Every moment of our lives, we experience fluctuations in our temperature, blood pressure, brain waves, energy levels, attentiveness, appetite, hormone production, and much more. The beating of our hearts is one such rhythm; so is the menstrual cycle of women. The science of chronobiology is concerned with identifying our cycles and internal clocks and seeing how they interact. Although the hypothalamus and the pituitary gland are undoubtedly influential in keeping us on our own schedules, no one yet knows how they how they do it. We are, of course, also influenced by the outside world. Sunrise is nature's prod to wakefulness, and the alarm clock is a man-made aid. But our biological rhythms - with or without external cues - have a persistence and strength that scientists are just beginning to appreciate.
When a biological cycle is completed in a period of 24 hours or so, it is called circadian, from the Latin for "about a day." The daily pattern of wakefulness and sleep is a circadian rhythm. Sleep is often accompanied by fairly regular temperature changes. No two people have identical rhythms, but a common pattern is for the body temperature to be at its lowest between 4:00 A.M. and 6:00 A.M. By 7:00 A.M., the temperature may be almost at 98.6 degree F (37 degree C); by midmorning, when temperature is at its highest, energy is highest too.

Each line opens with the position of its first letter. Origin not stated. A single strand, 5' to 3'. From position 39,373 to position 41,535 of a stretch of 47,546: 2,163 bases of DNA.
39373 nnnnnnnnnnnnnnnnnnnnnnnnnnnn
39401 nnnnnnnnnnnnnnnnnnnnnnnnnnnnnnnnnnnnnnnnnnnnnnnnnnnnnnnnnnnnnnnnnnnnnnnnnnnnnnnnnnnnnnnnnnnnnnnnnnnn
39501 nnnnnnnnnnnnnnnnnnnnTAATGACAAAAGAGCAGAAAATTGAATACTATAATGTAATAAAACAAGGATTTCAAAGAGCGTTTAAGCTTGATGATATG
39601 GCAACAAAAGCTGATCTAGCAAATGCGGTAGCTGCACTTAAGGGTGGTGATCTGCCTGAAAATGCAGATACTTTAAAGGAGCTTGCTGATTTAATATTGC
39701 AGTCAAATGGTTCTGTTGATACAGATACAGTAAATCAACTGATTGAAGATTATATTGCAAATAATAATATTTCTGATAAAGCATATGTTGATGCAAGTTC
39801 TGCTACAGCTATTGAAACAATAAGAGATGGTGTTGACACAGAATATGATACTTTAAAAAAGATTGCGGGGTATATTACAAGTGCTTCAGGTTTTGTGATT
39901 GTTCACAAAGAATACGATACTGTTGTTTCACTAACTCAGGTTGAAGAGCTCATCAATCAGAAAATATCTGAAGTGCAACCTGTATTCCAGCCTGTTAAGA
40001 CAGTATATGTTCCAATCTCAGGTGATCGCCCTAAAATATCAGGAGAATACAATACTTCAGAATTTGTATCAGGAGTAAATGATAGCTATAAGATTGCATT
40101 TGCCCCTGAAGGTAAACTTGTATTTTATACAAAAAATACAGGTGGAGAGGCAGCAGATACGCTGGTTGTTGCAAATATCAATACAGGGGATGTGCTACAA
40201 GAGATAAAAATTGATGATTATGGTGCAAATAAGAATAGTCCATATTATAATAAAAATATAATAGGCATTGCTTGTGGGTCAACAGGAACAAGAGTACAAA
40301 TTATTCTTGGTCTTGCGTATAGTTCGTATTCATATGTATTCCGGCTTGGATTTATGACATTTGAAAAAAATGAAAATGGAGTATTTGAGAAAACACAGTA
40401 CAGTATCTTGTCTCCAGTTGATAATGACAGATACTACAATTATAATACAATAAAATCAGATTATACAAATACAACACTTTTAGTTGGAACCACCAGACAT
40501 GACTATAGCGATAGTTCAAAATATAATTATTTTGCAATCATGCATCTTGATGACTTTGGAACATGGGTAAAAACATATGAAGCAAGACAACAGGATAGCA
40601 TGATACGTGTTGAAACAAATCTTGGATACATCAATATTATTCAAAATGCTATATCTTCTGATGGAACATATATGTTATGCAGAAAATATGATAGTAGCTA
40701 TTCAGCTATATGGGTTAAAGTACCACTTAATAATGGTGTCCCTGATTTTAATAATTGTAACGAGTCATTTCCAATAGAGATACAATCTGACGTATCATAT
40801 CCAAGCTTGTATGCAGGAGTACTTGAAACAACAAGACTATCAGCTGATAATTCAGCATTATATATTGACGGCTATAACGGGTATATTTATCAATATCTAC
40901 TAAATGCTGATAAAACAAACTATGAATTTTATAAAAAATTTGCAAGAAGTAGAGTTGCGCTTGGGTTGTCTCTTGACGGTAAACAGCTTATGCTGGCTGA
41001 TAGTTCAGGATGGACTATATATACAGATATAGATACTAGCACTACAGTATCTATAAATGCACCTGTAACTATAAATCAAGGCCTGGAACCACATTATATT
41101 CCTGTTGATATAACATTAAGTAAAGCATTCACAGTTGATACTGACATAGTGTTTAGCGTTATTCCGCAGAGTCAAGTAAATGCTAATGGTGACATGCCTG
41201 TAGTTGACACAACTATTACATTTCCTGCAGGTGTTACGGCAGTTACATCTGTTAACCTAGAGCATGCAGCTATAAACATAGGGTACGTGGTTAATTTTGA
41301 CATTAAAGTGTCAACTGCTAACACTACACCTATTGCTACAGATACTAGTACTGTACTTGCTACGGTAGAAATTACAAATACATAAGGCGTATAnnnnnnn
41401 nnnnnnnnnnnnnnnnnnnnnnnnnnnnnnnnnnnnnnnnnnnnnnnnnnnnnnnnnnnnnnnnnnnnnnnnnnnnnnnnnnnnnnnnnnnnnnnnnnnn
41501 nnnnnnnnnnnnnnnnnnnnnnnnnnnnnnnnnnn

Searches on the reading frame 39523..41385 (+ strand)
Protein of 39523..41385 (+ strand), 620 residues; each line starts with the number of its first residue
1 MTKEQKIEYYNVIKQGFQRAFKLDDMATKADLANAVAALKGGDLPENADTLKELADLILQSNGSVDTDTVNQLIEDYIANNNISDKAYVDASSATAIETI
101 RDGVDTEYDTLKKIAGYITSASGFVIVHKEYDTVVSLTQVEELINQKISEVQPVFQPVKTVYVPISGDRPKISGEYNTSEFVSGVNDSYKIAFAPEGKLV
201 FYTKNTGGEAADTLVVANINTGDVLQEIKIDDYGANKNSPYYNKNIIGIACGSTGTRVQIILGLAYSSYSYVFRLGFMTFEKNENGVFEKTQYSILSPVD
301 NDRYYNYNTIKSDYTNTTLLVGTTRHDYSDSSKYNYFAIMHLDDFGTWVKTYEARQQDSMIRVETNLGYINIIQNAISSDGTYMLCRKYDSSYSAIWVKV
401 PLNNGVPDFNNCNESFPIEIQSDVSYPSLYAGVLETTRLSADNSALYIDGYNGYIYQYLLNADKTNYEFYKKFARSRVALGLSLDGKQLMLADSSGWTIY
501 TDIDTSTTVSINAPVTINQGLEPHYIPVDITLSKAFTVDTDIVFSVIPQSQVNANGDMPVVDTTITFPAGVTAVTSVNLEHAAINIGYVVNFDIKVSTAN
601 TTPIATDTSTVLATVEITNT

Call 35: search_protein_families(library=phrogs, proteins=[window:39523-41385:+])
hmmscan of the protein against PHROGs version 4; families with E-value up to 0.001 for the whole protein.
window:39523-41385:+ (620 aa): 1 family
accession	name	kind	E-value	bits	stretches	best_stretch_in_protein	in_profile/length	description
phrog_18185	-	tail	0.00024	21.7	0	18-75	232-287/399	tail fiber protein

So-called "morning" people, who rise up raring to go, generally start their temperature rise not at 5:00 A.M., but at 3:00 A.M. Although their energy peak occurs earlier, so does the falling off of their energy at the other end of the day.
The temperature of "night" people may not rise till 9:00 A.M., which means feeling listless while others are in high gear. Their peak performance may not come until late afternoon or early evening.